CONCLUSIONS AND FUTURE DIRECTIONS
Genetics has played a crucial role in the advancement of medical sciences by facilitating the understanding of human disease. In addition to the early success in elucidating numerous rare monogenic disorders ( 29 ), it has also recently become possible to discover genetic markers robustly associated with complex diseases. Being able to overcome the statistical limitation of linkage studies ( 30 ), GWAS are now routinely employed for a variety of human conditions. By themselves however, statistically significant signals resulting from such studies still cannot answer important biological questions such as which are the causal variants and how do they lead to disease. Thus, the necessity of incorporating additional information when studying complex disease etiology has become apparent. Motivated by the simultaneous progress in understanding the role of regulatory variants in shaping human phenotypic variation, gene expression has become an obvious candidate as informative intermediate ‘DNA phenotype’. How to best integrate the two levels of complexity is nonetheless far from obvious. Currently, both expression and disease GWAS suffer from critical limitations. Expression studies have been performed on relatively small samples and on a restricted variety of tissue. Also, the transcriptome’s diversity such studies explore is bound to be incomplete, with only few probes presently designed per gene. In terms of the genetic variety underlying phenotypic differences, the picture is also far from complete. Genotyping platforms survey only a subset of the known human genetic variability, so the candidates found are most probably not causal, but just correlated with the real functional variants because of LD. All these caveats explain why a clear link between the genetics of disease and that of gene expression has not been established yet, despite its existence. Fortunately, the incredibly high rate at which technology is advancing will soon eliminate some of these limitations. Next generation sequencing has already made efforts like the 1000 Genomes Project possible, which would have seemed unthinkable few years ago. On the same note, we envisage in the near future a public resource providing complete expression profiles from a multitude of healthy human tissues derived from large samples of individuals. In conjunction with next generation sequencing data which will also greatly improve the resolution of disease GWAS, this resource would be the ideal solution to the present-day problems. In the meantime, alternative methods of integrating genotypic and phenotypic information towards a better understanding of human disease will have to be developed.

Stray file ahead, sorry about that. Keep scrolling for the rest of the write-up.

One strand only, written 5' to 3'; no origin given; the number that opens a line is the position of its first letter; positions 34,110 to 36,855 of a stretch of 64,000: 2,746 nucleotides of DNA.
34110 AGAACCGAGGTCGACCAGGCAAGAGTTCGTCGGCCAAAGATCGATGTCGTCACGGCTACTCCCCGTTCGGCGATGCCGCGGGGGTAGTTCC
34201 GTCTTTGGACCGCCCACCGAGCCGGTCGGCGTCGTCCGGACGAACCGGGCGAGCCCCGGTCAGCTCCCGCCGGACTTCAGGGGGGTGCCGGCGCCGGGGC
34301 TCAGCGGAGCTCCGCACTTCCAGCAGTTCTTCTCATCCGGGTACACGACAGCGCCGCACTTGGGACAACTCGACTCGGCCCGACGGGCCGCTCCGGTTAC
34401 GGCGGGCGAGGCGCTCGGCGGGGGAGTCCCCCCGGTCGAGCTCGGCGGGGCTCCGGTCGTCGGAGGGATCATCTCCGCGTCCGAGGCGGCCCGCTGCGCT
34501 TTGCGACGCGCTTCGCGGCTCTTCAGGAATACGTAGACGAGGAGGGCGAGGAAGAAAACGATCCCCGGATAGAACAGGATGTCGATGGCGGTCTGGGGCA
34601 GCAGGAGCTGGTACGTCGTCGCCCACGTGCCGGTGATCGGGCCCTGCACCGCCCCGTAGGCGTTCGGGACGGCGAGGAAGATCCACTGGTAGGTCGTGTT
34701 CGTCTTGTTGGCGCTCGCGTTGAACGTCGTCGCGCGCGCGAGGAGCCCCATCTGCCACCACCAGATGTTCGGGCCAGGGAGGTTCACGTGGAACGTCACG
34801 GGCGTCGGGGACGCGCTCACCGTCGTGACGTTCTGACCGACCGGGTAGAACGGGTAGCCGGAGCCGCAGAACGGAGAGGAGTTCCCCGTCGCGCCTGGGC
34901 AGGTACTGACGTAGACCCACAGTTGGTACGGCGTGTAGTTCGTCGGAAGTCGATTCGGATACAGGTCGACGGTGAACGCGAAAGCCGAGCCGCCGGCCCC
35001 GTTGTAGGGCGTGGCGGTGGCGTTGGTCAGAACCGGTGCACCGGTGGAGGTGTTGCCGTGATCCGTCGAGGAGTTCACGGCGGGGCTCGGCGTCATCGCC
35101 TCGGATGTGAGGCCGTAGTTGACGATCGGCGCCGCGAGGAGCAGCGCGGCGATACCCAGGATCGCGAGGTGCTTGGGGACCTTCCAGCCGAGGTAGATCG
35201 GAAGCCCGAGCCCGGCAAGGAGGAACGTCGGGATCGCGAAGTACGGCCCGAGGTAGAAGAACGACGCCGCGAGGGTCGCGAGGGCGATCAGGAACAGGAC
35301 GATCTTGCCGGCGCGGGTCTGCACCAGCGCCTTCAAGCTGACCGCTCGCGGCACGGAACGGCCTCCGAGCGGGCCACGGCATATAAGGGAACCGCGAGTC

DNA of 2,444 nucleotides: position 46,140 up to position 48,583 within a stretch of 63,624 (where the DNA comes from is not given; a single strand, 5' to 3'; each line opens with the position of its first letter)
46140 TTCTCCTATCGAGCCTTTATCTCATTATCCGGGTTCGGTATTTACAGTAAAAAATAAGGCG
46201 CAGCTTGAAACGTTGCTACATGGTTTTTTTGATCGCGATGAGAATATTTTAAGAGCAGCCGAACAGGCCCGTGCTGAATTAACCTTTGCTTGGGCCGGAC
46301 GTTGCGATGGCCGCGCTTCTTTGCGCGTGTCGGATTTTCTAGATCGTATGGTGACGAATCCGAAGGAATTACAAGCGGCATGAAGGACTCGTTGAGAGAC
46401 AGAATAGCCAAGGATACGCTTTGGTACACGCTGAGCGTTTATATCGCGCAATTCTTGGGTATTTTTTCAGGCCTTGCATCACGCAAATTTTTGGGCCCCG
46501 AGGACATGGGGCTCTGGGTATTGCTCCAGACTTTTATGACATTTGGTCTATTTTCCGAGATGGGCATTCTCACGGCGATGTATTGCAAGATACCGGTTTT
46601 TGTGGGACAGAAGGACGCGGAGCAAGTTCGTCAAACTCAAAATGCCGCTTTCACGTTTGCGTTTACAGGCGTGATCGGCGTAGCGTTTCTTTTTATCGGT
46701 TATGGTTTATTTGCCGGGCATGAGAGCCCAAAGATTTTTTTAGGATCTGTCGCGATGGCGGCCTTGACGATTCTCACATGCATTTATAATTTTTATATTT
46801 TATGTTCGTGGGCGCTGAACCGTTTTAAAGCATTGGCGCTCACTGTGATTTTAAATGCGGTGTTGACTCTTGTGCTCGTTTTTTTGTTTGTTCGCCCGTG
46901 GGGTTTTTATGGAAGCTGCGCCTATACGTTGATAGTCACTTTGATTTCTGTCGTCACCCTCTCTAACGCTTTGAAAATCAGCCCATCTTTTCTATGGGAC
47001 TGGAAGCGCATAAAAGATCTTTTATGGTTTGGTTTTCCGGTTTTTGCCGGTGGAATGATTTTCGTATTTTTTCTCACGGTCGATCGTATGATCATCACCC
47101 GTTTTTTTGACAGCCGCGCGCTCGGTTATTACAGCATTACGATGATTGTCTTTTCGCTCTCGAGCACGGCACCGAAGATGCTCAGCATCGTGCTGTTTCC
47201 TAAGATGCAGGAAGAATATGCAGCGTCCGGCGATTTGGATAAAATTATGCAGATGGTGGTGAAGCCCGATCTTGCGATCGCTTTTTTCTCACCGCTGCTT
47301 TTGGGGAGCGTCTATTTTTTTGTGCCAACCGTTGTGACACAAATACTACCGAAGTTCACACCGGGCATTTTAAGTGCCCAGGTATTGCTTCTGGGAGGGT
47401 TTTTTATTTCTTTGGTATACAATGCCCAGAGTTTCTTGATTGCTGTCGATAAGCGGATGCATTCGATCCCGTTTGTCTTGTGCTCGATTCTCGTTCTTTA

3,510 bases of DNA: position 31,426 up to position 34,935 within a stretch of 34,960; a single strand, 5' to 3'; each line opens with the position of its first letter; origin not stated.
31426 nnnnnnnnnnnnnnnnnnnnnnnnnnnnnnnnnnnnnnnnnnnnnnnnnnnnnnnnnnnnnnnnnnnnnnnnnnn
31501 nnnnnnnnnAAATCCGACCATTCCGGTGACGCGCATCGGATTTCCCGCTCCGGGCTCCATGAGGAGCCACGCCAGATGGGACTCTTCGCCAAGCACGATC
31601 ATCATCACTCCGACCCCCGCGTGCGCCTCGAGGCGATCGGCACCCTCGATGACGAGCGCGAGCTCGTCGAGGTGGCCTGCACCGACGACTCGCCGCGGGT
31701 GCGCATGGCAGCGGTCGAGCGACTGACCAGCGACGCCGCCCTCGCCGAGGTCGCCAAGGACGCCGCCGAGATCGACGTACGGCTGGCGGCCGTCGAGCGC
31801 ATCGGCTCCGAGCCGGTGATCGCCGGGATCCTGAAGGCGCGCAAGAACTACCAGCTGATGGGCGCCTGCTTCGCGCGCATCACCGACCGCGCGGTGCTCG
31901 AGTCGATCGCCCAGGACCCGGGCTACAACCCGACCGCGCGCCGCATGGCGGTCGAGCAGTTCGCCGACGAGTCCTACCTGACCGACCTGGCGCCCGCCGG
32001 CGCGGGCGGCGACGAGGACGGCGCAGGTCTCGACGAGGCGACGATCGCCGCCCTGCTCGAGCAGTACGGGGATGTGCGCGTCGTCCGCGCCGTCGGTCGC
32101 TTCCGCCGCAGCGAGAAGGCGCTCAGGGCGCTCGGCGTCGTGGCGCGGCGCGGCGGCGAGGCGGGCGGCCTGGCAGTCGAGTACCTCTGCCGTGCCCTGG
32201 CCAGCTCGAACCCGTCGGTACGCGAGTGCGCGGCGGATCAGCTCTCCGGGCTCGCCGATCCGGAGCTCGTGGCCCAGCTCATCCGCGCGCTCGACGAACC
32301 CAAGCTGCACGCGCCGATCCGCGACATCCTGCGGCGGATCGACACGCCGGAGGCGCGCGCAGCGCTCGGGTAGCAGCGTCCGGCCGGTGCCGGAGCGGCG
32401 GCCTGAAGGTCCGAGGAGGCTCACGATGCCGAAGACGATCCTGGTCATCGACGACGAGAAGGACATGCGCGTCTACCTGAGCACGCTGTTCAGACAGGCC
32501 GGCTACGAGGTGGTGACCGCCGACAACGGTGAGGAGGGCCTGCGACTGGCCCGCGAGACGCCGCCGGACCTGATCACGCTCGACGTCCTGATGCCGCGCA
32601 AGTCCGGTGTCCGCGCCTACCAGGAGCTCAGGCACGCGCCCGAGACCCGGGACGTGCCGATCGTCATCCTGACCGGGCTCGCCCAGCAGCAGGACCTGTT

A.C.N. and E.T.D. are supported by Wellcome Trust funding.
We would like to thank Barbara Stranger, Stephen Montgomery, Antigone Dimas, Simon Tavare, Panos Deloukas and Gillean McVean for helpful discussions.
Conflict of Interest statement . None declared.